The Markovian approach used in currently available bridge management systems has several important limitations, such as: (a) severity of deterioration is described in visual terms only; (b) condition deterioration is assumed to be a single step function; (c) transition rates among condition states of a bridge element are not time dependent; and (d) bridge system condition deterioration is not explicitly considered. Experience gained in different countries shows that the major part of the work on existing bridges depends on the load carrying capacity (or structural reliability) of the bridge system rather than the condition states of the bridge elements alone. The use of condition state as the only indicator of the performance of a structure can be misleading. In fact, structural defects that are not visible and/or not discovered by visual inspections can be extremely detrimental to the structural safety. Furthermore, results of visual inspection can be significantly influenced by the experience of the inspectors, accessibility to the structure, and recent repairs that might have hidden existing defects. Consequently, bridge management systems have to also consider the load carrying capacity (or structural reliability) deterioration.

In this paper, recent progress in probabilistic maintenance and optimization strategies for deteriorating structures with emphasis on bridges is summarized. A novel model including interaction between structural safety analysis, through the safety index, and visual inspections and non destructive tests, through the condition index, is presented. Single objective optimization techniques leading to maintenance strategies associated with minimum expected cumulative cost and acceptable levels of condition and safety are presented. Furthermore, multi-objective optimization is used to simultaneously consider several performance indicators such as safety, condition, and cumulative cost. Realistic examples of the application of some of these techniques and strategies are also presented.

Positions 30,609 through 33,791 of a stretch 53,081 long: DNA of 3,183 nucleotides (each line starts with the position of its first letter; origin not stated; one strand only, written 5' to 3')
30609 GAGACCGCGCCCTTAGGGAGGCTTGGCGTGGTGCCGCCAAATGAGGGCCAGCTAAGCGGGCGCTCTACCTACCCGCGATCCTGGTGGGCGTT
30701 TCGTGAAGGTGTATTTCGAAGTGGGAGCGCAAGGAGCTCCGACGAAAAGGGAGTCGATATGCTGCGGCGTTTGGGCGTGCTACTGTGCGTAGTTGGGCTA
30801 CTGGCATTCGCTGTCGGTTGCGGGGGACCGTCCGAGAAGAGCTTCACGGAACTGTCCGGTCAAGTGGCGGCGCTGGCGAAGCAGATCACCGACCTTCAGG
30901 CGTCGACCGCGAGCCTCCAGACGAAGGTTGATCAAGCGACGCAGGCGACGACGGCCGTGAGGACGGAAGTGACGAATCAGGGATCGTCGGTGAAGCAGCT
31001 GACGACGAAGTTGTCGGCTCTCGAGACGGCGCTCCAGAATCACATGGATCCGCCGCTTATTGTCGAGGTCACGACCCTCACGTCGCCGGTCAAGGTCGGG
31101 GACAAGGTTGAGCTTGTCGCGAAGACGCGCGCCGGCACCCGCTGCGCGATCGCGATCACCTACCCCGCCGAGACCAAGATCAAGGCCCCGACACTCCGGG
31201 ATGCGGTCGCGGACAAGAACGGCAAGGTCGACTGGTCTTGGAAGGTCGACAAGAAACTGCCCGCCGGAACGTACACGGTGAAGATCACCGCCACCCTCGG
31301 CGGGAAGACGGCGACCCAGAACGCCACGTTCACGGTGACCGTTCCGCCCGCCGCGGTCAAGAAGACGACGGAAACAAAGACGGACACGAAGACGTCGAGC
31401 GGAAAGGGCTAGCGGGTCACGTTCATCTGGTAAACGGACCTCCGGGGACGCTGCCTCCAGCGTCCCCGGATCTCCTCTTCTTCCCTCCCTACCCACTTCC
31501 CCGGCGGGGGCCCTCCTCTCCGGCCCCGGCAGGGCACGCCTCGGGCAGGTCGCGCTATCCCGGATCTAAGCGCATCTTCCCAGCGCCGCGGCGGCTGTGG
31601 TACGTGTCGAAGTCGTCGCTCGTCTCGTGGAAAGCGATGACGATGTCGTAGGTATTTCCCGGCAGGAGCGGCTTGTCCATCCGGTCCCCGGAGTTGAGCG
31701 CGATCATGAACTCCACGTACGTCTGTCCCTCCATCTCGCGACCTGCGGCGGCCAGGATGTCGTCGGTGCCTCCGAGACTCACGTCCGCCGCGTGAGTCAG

Results presented by the authors and co-workers at the University of Colorado [1,2,3,4,5] show the crucial role of preventive maintenance actions in reducing the overall maintenance costs, and the need for essential maintenance actions in keeping structures safe and serviceable, during their entire service life.

D.M. Frangopol, J.S. Kong, E.S. Gharaibeh "Reliability-based life-cycle management of highway bridges", Journal of Computing in Civil Engineering, ASCE, 15(1), 27-47, 2001. doi:10.1061/(ASCE)0887-3801(2001)15:1(27)
D.M. Frangopol "A probabilistic model based on eight random variables for preventive maintenance of bridges", Presented at the Progress Meeting "Optimum Maintenance Strategies for Different Bridge Types", Highways Agency, London, November, 1998.
D.M. Frangopol, L.C. Neves "Life-cycle maintenance strategies for deteriorating structures based on multiple probabilistic performance indicators", System-based Vision for Strategic and Reactive Design, Bontempi F, ed., Sweets & Zeitlinger, Lisse, 1, 3-9 (keynote paper), 2003.
L.C. Neves, D.M. Frangopol "Condition, safety and cost profiles for deteriorating structures with emphasis on bridges", submitted, 2004. doi:10.1016/j.ress.2004.08.018
M. Liu, D.M. Frangopol "Optimal bridge maintenance planning based on probabilistic performance prediction", Engineering Structures, Elsevier, 26(7), 991-1002, 2004. doi:10.1016/j.engstruct.2004.03.003